McNearney says a few jokes had to be cut for time toward the end of the show, but that it timed out perfectly. "[Jimmy] was really wanting to be as involved in the show as he could be," she says. "He didn't want to be a host that came out at the open and disappeared until the end." That being said, it's tough to squeeze content into a telecast with 26 major awards to pass out. "All those people deserve that moment but yeah, it starts to drag, and that's tough," she says. "[Executive producer] Don Mischer did tell us that it's harder to get laughs later in the show." Kimmel got a lot of advice from Mischer, as well as past hosts like Garry Shandling. "I think he felt very supported by his writers and by the team here," she adds.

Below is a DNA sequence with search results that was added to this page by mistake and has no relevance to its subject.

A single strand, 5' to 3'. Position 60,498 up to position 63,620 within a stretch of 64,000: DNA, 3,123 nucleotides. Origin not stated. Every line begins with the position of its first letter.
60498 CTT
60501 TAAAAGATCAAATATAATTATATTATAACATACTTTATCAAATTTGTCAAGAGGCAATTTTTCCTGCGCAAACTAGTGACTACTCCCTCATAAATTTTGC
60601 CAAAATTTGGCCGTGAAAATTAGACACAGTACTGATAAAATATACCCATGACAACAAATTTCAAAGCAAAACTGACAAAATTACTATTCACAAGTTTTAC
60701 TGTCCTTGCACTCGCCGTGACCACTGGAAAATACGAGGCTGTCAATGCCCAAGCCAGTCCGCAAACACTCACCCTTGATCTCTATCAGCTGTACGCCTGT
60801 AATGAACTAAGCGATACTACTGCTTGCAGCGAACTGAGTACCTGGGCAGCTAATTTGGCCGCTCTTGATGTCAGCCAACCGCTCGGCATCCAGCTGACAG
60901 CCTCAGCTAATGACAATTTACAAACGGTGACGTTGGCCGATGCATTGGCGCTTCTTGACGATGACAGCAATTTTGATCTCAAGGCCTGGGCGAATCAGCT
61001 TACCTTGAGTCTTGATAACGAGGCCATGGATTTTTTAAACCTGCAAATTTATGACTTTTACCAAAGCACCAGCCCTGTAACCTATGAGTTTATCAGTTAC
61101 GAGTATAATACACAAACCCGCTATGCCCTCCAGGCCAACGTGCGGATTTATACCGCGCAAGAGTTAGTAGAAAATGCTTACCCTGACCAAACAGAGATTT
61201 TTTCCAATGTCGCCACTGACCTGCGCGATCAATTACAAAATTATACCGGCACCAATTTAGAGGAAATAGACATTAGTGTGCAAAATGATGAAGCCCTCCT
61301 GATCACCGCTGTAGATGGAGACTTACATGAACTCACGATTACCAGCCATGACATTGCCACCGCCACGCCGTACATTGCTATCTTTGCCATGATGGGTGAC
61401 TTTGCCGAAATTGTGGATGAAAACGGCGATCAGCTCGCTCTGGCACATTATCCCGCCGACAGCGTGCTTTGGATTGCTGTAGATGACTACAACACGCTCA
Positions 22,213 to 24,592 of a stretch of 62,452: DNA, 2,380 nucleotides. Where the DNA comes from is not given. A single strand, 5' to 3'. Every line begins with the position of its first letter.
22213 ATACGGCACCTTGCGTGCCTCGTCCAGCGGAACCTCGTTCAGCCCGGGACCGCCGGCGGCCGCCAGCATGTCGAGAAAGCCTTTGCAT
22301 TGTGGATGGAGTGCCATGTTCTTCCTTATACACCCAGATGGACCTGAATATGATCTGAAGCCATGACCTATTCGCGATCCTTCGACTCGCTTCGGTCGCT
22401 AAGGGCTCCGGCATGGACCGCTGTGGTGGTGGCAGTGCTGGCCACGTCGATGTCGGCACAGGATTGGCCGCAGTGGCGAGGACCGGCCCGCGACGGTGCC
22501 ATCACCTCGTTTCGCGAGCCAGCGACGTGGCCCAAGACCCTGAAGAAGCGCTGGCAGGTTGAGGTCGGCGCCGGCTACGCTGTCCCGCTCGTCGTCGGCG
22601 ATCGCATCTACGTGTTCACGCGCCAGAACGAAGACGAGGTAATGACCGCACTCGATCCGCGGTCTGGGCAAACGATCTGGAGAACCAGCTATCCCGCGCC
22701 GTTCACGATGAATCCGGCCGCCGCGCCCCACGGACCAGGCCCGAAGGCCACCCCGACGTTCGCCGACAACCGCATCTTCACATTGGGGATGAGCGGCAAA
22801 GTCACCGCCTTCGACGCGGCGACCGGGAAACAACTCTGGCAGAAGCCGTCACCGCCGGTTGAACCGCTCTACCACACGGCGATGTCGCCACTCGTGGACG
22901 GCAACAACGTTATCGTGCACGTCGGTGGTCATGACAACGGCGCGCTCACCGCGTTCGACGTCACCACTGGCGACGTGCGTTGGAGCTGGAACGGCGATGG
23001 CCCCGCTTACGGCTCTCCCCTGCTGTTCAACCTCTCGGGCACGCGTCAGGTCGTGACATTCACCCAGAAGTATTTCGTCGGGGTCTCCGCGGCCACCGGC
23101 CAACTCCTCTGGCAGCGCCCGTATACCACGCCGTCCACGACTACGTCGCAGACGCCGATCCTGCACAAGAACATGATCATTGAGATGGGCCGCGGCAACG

There's no rest for the Kimmel team: Jimmy Kimmel Live! next travels to Brooklyn for a series of October shows.